|کد مقاله||کد نشریه||سال انتشار||مقاله انگلیسی||ترجمه فارسی||نسخه تمام متن|
|77590||49287||2016||6 صفحه PDF||سفارش دهید||دانلود کنید|
• The eutectic Na2CO3–NaCl salt has different thermal stability properties under various operation environments. The salt shows more thermal and chemical stability without weight loss in a CO2 atmosphere up to 700 °C as compared with a N2 atmosphere where there was 0.15% weight loss.
• The Na2CO3–NaCl salt shows good thermal properties and stability after 50 and 100 thermal cycles. Thus the salt is promising as a high temperature PCM for CSP application, if used in a CO2 environment or it is encapsulated.
In this work, the eutectic Na2CO3–NaCl molten salt was investigated as a new high temperature phase change material for solar thermal energy storage. The composition of the eutectic binary salt was determined with the aid of FactSage software and its thermophysical properties were investigated using a Simultaneous Thermal Analyzer (STA) and X-Ray Diffraction (XRD). Inductively coupled plasma analysis has shown that the composition of the as-prepared sample is consistent with the nominal one. The STA results exhibit that the melting point of the eutectic salt is 637.0 °C and its heat of fusion is 283.3 J/g whereas its specific heat is a function of temperature, which all are in agreement with the theoretical values determined by the FactSage software. The thermal stability analysis indicates that the eutectic molten salt has good thermal stability without weight loss in a CO2 environment at temperatures below 700 °C, compared with 0.51% weight loss in a N2 atmosphere. The weight loss observed in the latter, is most likely to be due to the salt׳s decomposition at high temperature. The thermophysical properties of the salt such as melting temperature, latent heat of fusion and solidification, varied marginally after 50 and 100 thermal cycle tests. This demonstrates that the eutectic Na2CO3–NaCl salt is a promising high temperature phase change material when used in a CO2 environment or encapsulation.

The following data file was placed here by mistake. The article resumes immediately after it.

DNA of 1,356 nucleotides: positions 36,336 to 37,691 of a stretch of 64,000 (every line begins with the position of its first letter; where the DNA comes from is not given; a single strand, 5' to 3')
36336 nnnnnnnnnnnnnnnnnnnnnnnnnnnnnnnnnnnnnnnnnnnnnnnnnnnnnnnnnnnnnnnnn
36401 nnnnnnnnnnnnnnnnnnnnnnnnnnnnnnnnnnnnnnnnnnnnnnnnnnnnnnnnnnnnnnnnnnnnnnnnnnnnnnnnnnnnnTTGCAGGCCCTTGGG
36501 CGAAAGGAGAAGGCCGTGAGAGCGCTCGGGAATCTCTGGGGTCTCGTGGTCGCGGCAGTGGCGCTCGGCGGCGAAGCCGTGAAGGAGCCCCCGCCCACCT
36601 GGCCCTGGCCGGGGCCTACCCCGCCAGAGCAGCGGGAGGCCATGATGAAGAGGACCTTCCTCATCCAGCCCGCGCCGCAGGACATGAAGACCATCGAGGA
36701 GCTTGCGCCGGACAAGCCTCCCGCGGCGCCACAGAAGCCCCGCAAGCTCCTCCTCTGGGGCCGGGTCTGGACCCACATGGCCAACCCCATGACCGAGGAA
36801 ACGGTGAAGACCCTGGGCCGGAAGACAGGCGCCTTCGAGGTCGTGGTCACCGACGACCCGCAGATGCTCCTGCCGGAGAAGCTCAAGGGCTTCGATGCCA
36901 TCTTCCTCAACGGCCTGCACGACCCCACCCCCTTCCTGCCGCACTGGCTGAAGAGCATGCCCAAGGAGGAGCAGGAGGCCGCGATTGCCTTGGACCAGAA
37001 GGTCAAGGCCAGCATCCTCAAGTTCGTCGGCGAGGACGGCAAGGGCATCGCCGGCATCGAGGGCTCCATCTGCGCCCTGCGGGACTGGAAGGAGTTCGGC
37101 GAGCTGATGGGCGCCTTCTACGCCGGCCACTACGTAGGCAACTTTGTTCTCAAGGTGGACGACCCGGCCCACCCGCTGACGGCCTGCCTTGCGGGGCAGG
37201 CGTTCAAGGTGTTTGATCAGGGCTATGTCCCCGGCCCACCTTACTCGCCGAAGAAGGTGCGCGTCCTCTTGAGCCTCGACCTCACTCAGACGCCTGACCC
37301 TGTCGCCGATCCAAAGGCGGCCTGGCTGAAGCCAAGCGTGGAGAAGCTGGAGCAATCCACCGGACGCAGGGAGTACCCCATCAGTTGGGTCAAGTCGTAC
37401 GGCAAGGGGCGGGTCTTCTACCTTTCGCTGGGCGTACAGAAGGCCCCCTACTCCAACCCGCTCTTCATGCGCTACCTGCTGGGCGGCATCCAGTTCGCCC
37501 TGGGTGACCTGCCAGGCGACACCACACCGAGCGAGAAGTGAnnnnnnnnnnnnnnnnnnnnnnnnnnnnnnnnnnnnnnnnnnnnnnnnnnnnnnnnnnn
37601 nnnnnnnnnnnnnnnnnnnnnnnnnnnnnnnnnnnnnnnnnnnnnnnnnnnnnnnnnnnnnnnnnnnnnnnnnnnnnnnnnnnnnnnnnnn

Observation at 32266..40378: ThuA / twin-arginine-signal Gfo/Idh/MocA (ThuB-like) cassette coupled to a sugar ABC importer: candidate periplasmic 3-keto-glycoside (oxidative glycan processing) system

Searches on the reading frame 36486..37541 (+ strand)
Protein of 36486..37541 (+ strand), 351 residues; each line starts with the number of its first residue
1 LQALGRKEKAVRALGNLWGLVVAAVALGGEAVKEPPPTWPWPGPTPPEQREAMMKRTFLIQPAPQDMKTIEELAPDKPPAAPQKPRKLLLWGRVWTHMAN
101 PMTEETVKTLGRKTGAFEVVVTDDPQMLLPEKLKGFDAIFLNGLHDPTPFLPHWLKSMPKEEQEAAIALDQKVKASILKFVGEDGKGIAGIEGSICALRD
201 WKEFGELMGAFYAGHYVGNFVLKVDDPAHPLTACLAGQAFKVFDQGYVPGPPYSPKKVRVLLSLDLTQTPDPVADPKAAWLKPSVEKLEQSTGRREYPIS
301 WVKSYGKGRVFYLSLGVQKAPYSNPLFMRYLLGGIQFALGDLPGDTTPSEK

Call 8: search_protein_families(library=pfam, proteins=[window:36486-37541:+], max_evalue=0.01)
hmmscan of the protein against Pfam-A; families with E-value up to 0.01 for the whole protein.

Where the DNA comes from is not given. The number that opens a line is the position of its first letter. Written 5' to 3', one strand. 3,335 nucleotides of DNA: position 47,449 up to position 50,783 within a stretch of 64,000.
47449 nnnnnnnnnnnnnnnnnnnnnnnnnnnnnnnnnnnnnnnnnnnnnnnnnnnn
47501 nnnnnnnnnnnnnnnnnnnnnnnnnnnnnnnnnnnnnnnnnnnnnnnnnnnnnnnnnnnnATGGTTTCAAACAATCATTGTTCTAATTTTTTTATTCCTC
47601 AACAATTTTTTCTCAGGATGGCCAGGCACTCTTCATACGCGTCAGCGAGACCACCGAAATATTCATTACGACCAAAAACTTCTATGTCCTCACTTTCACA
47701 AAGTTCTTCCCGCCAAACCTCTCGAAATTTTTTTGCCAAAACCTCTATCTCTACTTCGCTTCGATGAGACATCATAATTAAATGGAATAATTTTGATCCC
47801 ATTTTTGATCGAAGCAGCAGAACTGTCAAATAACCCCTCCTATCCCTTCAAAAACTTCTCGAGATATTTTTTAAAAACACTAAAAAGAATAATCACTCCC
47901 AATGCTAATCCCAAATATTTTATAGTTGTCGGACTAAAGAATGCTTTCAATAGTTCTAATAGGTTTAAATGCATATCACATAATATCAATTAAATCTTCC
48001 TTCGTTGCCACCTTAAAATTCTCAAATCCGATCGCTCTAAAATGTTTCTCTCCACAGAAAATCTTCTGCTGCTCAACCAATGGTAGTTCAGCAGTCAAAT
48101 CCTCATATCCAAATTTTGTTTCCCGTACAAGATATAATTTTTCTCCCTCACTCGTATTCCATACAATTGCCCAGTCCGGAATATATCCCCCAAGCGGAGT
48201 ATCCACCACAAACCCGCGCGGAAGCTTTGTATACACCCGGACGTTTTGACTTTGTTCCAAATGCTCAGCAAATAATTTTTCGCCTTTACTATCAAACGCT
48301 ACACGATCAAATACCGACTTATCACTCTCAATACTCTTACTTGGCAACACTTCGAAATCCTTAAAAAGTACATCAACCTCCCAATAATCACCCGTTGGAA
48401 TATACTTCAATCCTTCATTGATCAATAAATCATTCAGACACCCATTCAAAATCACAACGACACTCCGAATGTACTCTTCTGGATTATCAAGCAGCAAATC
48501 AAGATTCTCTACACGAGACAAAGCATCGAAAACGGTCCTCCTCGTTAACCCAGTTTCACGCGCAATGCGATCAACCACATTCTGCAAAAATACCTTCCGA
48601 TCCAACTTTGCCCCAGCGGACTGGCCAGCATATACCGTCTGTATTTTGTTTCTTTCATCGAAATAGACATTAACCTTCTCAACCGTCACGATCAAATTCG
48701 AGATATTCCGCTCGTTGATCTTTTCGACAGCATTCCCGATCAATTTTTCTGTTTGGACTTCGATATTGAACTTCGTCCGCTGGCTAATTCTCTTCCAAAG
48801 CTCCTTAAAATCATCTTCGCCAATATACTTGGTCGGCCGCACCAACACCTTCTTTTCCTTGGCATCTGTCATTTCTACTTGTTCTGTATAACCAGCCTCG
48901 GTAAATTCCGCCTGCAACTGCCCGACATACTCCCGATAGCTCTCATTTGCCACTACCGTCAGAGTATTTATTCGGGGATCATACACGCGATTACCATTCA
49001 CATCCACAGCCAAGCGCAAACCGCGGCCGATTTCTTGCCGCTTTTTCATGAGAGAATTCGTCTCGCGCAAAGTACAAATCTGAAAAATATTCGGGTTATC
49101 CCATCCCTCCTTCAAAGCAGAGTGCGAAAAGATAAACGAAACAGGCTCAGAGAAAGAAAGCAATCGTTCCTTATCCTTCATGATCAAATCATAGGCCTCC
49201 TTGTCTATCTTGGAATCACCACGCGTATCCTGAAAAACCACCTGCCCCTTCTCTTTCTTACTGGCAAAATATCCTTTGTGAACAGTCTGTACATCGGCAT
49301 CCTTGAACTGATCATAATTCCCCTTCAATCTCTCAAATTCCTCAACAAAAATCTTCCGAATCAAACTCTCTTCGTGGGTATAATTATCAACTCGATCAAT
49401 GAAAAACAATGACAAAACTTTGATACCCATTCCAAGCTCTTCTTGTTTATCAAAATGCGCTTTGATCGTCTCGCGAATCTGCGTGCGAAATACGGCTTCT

Journal: Solar Energy Materials and Solar Cells - Volume 152, August 2016, Pages 155–160